Redefining the Mainstream: Local Government, Inclusive Communities

The Second National Conference on Reconciliation, Multiculturalism, Immigration and Human Rights


Dr Michael Leahy
President, Geelong 'One Fire' Reconciliation Group, and Institute of Koorie Education, Deakin University, Geelong

'Practical Reconciliation' - Assimilation by Another Name: A Case for a Morally Defensible Alternative

Since the early 1990s there has been in Australia a national commitment to reconciliation with the country's indigenous peoples. There has been considerable debate, however, throughout Australia about how reconciliation is to be understood. While there is general agreement that, at its most fundamental level, this debate is about how to remedy the injustices affecting the indigenous peoples of this land, there is profound disagreement about how these injustices are to be defined, and what the obligations of the Australian state are to remedy them. At the root of this disagreement lies a clash between the fundamental conceptions of justice and constitutionalism held by the debaters. One of these conceptions clearly exemplified in the Australian (Coalition) Government's policy of 'practical reconciliation'. Since I believe this conception is morally defective, I intend to use a critique of the policy expressing it for my wider purpose of exposing the inadequacies of the conception itself.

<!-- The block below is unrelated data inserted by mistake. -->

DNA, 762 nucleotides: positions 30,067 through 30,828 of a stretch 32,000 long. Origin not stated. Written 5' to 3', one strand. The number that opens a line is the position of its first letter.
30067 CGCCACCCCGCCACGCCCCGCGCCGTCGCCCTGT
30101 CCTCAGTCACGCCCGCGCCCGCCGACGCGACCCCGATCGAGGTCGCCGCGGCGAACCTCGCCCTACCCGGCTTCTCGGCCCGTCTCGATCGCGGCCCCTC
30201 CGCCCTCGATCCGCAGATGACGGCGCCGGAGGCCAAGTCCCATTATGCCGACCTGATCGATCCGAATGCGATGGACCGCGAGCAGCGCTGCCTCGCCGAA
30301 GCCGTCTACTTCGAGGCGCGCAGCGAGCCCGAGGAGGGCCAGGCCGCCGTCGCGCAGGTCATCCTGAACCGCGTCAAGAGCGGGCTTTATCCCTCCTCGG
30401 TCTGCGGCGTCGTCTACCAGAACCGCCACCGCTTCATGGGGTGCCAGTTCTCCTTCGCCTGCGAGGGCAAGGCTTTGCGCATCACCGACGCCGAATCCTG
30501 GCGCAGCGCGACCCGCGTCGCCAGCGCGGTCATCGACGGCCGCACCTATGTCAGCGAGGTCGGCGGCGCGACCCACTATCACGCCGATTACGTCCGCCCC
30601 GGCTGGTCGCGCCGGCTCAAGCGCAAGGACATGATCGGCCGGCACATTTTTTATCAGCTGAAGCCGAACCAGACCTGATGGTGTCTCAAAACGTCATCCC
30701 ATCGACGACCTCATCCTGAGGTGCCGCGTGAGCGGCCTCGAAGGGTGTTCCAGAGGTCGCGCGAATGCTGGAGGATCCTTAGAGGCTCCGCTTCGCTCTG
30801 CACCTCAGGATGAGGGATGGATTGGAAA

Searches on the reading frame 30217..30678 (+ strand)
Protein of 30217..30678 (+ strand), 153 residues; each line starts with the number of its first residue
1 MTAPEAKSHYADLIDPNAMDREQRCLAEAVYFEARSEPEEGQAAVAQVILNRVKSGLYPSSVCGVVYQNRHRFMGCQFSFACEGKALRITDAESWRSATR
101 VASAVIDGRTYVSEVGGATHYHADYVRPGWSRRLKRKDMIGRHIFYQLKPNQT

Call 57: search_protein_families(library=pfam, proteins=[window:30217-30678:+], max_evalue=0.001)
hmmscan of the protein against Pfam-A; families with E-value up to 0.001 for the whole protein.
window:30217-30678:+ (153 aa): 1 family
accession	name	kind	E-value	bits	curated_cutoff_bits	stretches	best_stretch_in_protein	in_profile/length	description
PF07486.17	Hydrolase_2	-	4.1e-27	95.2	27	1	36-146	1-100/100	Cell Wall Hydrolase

Dr. Michael Leahy is an educational and political philosopher who has lectured in the Western Australian College of Advanced Education (now Edith Cowan University) and Australian Catholic University. He is now a sessional staff member of the Institute of Koorie Education and the President of the Geelong 'One Fire' Reconciliation Group. He has contributed numerous articles to refereed journals.

Presentation Type
30 min. Paper

Equipment Requirements:


Deakin Woolstores Campus, Geelong Waterfront
30 November - 1 December 2001